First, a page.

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6550: Antoine comments on reshuffling the deck (fwd)

From: Guy Antoine <GuyAntoine@windowsonhaiti.com>

The highly intellectual and supposedly righteous opposition indeed 
cannot wish away the hard fact of the 2000 elections: Jean-Bertrand 
Aristide won the popular vote, and at least in today's Haiti, this 
means that he will be the new President, come February 7, 2001.  
Facts are facts.  A win is a win.  A loss is a loss.  And you have to 
move on.  Unless you wish for a coup.  And that's the end of the 
dialogue as far as I can see.  If others can  rationalize their way 
through another coup d'etat, I take my hat off to them.  They live 
in a parallel universe that I cannot reach due to the constraints of 
my personal make up, a universe which I have absolutely no use 
for, thank you very much. 

How long into the new millennium will the opposition dedicate itself 
to the task  of "obstructing" and "delegitimizing" before addressing 
the real purpose of any opposition party: to offer an earth-bound 
alternative and a smarter solution to the country's harsh realities.  
Nothing is to be gained from the continued belittling of the intelligence 
of the majority of the Haitian people.  If they are right, they are right.  
If they are wrong, they are wrong.  Yes, we should abide, "dully" 
if you will, by their will.  It's their reality, not the reality of most of us 
in Corbettland who comfortably live outside of Haiti.  It's not not the 
reality of most outside the country who call for a revolution. In my
book, to call for a bloody revolution, you must be in the thick of it.  
If you call on others to bear arms, you should be willing to die 
alongside them.  Anything else is elitist.  Nothing less, nothing more.

As for those who live in Haiti who think ill of Haiti's President-elect, 
TO OPPOSE HIM. But, beware, being ANTI-ARISTIDE cannot 
by itself constitute a political movement.  You must clearly define 
an alternative program so people will finally know WHAT YOU 
STAND FOR.  Before the majority jumps on your bandwagon, 
you must first construct the bandwagon.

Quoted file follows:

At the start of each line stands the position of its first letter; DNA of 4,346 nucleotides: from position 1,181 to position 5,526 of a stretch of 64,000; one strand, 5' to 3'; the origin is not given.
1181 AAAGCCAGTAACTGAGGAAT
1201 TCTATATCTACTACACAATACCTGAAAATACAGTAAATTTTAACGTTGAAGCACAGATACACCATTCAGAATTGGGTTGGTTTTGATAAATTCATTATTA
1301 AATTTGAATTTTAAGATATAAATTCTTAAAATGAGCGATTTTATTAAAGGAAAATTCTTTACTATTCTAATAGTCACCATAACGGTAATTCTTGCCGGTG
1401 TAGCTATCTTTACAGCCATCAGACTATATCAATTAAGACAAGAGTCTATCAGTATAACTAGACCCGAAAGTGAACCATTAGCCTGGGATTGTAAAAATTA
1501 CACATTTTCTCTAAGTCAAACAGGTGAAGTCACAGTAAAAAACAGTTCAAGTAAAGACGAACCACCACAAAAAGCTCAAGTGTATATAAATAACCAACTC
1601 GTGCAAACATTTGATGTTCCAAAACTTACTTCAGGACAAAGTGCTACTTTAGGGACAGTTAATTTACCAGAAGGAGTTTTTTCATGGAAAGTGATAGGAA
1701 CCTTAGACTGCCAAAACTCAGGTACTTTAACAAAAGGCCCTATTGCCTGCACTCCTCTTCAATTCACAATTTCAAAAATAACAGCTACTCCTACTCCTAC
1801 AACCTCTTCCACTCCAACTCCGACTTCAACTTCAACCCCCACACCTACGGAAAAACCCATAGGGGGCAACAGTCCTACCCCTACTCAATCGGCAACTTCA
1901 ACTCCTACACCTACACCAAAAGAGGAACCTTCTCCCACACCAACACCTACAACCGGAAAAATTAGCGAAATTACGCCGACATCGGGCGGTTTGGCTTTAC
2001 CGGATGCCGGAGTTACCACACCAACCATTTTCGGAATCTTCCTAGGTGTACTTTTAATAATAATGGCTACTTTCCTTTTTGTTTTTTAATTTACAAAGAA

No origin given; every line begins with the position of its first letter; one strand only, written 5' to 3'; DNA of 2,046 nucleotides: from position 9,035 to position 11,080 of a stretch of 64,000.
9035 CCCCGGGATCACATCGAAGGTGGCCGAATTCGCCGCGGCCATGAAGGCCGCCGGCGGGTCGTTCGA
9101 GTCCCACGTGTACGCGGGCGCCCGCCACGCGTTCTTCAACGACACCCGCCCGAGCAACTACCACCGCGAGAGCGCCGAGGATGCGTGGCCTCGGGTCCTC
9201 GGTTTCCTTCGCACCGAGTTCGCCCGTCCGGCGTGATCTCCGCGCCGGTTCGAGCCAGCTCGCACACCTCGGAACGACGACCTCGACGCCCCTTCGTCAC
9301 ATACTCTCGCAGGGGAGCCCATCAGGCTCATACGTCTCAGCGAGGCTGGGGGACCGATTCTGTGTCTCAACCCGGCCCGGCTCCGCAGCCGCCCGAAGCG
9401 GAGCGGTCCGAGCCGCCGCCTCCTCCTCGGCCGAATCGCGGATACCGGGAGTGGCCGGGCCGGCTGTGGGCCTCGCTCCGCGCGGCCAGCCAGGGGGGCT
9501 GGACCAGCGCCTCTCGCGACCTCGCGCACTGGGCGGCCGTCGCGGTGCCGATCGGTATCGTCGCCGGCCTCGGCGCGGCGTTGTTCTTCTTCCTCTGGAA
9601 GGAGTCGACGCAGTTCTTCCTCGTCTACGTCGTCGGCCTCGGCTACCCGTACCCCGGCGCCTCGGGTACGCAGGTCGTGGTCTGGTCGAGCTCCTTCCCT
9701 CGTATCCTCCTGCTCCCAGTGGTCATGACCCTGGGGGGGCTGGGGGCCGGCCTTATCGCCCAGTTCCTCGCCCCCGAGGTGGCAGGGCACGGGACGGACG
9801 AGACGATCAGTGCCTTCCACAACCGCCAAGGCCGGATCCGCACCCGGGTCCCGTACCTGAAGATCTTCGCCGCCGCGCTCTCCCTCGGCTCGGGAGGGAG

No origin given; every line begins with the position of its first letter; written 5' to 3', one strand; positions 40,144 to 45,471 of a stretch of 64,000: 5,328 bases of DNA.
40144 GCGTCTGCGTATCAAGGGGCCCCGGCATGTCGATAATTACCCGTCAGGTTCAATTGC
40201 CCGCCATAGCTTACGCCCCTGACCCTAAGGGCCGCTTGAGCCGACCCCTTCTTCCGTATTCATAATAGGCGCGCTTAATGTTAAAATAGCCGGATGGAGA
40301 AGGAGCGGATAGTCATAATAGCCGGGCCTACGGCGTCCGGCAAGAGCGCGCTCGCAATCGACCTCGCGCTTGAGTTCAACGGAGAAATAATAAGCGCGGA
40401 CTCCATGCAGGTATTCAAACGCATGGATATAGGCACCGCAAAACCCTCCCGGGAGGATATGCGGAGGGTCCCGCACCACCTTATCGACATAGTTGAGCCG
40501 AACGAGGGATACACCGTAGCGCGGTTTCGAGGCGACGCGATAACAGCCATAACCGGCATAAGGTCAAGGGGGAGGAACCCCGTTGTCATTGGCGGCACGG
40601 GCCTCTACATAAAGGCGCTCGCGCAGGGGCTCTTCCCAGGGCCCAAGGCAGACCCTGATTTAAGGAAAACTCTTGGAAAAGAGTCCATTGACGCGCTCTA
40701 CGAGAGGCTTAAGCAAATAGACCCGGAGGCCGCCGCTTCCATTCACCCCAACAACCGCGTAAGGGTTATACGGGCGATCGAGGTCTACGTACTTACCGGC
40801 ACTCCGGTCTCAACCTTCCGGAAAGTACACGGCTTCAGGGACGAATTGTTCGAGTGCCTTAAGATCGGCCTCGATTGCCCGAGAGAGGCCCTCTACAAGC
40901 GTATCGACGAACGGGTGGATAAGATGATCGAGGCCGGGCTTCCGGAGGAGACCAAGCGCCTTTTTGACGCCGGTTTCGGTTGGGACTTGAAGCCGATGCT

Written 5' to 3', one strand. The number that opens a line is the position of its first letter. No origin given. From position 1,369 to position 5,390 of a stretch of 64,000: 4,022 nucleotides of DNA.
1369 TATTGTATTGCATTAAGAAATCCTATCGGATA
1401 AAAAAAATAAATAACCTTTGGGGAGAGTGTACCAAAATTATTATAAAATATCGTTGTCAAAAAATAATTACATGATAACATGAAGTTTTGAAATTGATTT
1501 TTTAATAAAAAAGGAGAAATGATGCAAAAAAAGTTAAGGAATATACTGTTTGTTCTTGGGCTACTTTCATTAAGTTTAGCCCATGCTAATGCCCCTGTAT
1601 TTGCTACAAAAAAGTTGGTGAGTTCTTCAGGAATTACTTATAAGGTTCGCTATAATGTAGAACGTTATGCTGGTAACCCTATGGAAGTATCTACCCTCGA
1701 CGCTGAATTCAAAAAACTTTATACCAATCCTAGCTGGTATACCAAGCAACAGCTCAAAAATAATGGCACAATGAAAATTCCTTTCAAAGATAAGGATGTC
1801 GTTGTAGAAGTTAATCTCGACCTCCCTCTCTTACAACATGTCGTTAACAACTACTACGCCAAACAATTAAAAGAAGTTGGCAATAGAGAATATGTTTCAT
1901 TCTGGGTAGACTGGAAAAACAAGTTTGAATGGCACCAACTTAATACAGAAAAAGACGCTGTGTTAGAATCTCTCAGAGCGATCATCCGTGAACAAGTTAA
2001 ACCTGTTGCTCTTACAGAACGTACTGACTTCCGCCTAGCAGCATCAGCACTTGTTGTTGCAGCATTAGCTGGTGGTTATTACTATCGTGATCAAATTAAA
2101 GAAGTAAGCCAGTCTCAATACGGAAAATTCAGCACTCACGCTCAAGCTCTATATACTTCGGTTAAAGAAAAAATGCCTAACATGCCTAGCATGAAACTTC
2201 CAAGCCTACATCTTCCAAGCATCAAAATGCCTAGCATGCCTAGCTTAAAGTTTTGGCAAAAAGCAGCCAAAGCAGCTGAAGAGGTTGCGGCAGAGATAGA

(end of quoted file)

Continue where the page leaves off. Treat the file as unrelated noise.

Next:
And until you do... we opt for the prescriptions of the Constitution 
of Haiti and for a State of Law.  We will support the dominant 
political force in Haiti today, Fanmi Lavalas, and hold it accountable 
to its constitutional duty, and to our ideals of good government and 
social development.  If they perform in a positive way, with tangible 
results, they will deserve reelection in 2005.  If they do not, they will 
likely get kicked back to the farm.  That's the way it's supposed to 
work, folks... for Haiti too!

But am I dreaming?  In the other universe, we hear talk of a parallel
government!  Will they also hold parallel elections?  Will they have
a parallel public administration?  Will they have a parallel Treasury?
Will they have a parallel security force?  Will they have parallel
responsibilities?  Will they have a parallel accountability? Will they
send parallel representatives to the United Nations and the 
Organization of the American States and to the United States and
the Dominican Republic?  And shall the parallel governments ever
meet?  And if they do (a new notion of parallelism), would it be
like colliding matter and anti-matter?  And would this collison be 
good for Haiti somehow?  Help me here!  I am on this roller-coaster
and I cannot get off...  
Why not turn the table and restart from scratch?  God, isn't that
what we have been doing, like forever?  But you're right, let's
reshuffle the deck of cards (or to borrow a sexier idea, let's just 
get a brand new deck) until the righteous thinking intellectuals 
and the revolutionists are finally satisfied.  

Any guess as to when that shall be?

Guy S. Antoine
Windows on Haiti